Keane: Night Train


RIYL: a-ha, The Script, lily-white guys teaming up with rappers

Eight songs, 30 minutes. Actually seven songs, since the first track is more of an intro. And it comes a mere 20 months after their third album, Perfect Symmetry. Forgive us if this sounds overly suspicious, but it looks from here as if Keane is playing the contractual obligation game, giving their overlords at Universal something that technically qualifies as a full-length album so they can extricate themselves from their contract and move on to greener pastures. Otherwise, why the rush? Take an extra couple months, add two more songs, and put some meat on those bones. That would seem to be the wiser move, considering that their last two albums have done well chart-wise, but sold a fraction as many copies as their 2004 debut, Hopes and Fears. But nope, Keane clearly have places to be. Hmmm.

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Whatever their reasons, the band’s lastest “full-length” effort, Night Train, shows the band itchy once again to explore new ground, bringing in rapper K’Naan on two tracks and Japanese MC Tigarah on another. As ridiculous as that might sound on paper, Kane+rapper actually works pretty well in execution, even if it’s all rather pointless. Yes, the back-and-forth between singer Tom Chaplin and K’Naan on “Stop for a Minute” as a certain opposites-attract charm to it, but the song would have worked just fine on its own. “Ishin Denshin (You’ve Got to Help Yourself)” fares much better, as Tigarah’s butterfly tenor complements the song’s feather-light pop groove.

The band has stated in interviews that making Under the Iron Sea was a miserable experience, yet the finest moments on Night Train recall that album. The fittingly titled “Back in Time” finds the band combining Gary Numan’s synth arsenal with Ultravox’s penchant for melodrama, while the gorgeous mid-tempo number “Your Love” showcases a rare vocal from pianist and principal songwriter Tim Rice-Oxley. It’s understandable that the band does not like being put in a box, but it’s not always a bad thing to play to your strengths; goodness knows more songs like “Back in Time” would eliminate the awkward inclusion of songs like the “Rocky”-riffing “Looking Back,” the other collaboration with K’Naan.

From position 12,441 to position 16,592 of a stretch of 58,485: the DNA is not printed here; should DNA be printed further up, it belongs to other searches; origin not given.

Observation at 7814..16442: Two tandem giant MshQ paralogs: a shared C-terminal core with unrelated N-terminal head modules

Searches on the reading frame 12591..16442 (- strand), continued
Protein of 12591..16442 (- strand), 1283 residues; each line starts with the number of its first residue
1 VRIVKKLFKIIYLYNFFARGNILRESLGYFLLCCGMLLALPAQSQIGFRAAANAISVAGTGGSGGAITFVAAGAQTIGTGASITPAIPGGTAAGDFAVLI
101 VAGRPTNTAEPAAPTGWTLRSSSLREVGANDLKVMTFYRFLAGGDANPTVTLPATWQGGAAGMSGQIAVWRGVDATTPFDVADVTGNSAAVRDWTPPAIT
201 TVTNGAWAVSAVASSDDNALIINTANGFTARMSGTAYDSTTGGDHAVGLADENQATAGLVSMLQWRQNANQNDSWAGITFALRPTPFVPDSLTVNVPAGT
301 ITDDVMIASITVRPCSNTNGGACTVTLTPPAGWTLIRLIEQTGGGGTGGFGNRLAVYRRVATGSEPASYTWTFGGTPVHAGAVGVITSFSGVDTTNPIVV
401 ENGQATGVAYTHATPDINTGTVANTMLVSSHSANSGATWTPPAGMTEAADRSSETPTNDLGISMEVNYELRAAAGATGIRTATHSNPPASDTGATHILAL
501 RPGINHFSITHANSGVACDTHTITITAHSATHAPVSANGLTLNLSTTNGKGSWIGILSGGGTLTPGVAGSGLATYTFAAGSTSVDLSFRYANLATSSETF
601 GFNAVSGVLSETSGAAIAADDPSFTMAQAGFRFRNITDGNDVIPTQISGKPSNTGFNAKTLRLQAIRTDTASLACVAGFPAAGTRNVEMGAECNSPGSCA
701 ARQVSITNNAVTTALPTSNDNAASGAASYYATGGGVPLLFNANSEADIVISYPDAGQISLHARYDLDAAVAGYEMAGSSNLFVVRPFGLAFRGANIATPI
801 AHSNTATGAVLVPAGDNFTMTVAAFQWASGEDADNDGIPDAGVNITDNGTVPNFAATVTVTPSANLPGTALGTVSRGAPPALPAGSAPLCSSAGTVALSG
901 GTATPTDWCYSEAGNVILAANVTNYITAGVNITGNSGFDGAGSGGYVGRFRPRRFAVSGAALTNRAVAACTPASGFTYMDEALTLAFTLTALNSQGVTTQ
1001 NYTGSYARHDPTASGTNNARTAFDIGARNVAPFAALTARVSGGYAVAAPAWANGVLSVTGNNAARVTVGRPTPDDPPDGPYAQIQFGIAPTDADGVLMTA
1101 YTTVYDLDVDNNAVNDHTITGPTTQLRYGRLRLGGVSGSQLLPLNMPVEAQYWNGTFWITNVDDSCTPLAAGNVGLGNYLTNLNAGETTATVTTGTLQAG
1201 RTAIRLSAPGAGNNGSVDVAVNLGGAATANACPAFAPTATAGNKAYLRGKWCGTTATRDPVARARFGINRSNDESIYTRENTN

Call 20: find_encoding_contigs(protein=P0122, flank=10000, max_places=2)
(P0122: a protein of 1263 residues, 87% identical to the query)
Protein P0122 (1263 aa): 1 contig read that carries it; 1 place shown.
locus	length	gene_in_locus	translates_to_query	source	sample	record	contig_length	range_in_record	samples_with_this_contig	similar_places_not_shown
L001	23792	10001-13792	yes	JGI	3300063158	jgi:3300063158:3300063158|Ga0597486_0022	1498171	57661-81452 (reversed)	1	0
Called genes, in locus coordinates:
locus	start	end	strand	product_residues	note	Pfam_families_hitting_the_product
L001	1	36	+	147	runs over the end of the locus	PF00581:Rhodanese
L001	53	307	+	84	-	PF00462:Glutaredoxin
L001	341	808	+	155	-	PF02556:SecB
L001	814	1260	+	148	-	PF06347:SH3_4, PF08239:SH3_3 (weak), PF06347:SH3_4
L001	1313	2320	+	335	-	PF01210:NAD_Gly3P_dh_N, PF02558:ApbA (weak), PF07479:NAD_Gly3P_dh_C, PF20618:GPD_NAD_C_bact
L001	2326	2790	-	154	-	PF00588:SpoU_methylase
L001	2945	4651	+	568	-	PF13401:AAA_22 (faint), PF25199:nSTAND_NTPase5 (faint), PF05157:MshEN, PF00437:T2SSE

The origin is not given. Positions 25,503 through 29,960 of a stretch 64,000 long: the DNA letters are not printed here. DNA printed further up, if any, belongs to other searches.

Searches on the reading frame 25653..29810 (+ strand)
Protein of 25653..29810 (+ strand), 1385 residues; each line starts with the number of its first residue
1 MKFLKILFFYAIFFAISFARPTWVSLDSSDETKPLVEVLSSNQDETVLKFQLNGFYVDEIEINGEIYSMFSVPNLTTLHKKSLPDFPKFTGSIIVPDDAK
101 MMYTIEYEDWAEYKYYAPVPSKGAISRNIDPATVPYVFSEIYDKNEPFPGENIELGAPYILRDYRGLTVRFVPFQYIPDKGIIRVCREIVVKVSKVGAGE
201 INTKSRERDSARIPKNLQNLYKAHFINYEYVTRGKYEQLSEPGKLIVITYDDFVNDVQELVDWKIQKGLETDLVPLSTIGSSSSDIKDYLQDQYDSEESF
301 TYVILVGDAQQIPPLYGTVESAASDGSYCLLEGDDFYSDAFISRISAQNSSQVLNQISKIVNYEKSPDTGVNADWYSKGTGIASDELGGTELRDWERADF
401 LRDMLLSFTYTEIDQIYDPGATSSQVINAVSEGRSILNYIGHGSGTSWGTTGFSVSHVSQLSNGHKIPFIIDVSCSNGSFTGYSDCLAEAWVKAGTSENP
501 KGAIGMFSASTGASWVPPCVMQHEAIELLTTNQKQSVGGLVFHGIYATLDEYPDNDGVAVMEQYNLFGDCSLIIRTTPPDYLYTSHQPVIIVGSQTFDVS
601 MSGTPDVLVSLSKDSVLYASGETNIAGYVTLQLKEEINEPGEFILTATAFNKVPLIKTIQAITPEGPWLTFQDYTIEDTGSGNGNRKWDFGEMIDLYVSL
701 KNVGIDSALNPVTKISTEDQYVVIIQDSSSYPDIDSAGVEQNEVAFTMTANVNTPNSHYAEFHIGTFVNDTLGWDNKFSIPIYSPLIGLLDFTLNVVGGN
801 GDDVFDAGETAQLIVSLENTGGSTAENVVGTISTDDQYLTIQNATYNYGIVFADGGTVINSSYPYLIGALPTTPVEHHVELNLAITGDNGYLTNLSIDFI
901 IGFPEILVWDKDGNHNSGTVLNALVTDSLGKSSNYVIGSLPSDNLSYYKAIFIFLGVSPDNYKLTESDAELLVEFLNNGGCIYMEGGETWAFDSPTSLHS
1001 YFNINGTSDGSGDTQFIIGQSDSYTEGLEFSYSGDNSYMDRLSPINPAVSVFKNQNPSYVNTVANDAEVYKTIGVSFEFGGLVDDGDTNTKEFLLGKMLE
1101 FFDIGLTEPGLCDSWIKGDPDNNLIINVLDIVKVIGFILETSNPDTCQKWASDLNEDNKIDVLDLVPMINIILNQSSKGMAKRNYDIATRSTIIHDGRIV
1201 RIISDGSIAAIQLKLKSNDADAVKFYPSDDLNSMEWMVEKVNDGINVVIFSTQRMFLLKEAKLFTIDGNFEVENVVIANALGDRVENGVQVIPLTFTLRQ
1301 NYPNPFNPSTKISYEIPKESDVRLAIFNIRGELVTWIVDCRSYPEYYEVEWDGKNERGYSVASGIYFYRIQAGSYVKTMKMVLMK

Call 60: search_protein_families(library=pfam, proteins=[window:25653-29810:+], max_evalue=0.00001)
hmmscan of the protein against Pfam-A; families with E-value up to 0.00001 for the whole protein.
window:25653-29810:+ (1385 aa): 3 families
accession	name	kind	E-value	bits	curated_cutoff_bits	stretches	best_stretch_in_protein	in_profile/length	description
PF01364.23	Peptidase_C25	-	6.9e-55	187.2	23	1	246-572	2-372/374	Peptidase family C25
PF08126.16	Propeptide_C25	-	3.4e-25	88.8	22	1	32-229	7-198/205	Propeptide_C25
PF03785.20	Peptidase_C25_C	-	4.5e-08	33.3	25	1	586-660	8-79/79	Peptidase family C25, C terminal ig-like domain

One wonders if the success of the Script, an Irish trio that is basically Keane with rhyme skillz, has gotten into their heads, and they feel the need to answer with some dope rhymes of their own. If so, their fears are unfounded; the Script will never write a song like “Is It Any Wonder?” or “The Lovers Are Losing,” and in any case, the inclusion of guest rappers stands a better chance of alienating their existing fan base than it does of expanding it. Still, give Keane credit for not wanting to stand still; if only their wanderlust had taken them in a more interesting direction than the guest rapper route. (Interscope 2010)

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Click to buy Night Train from Amazon

  

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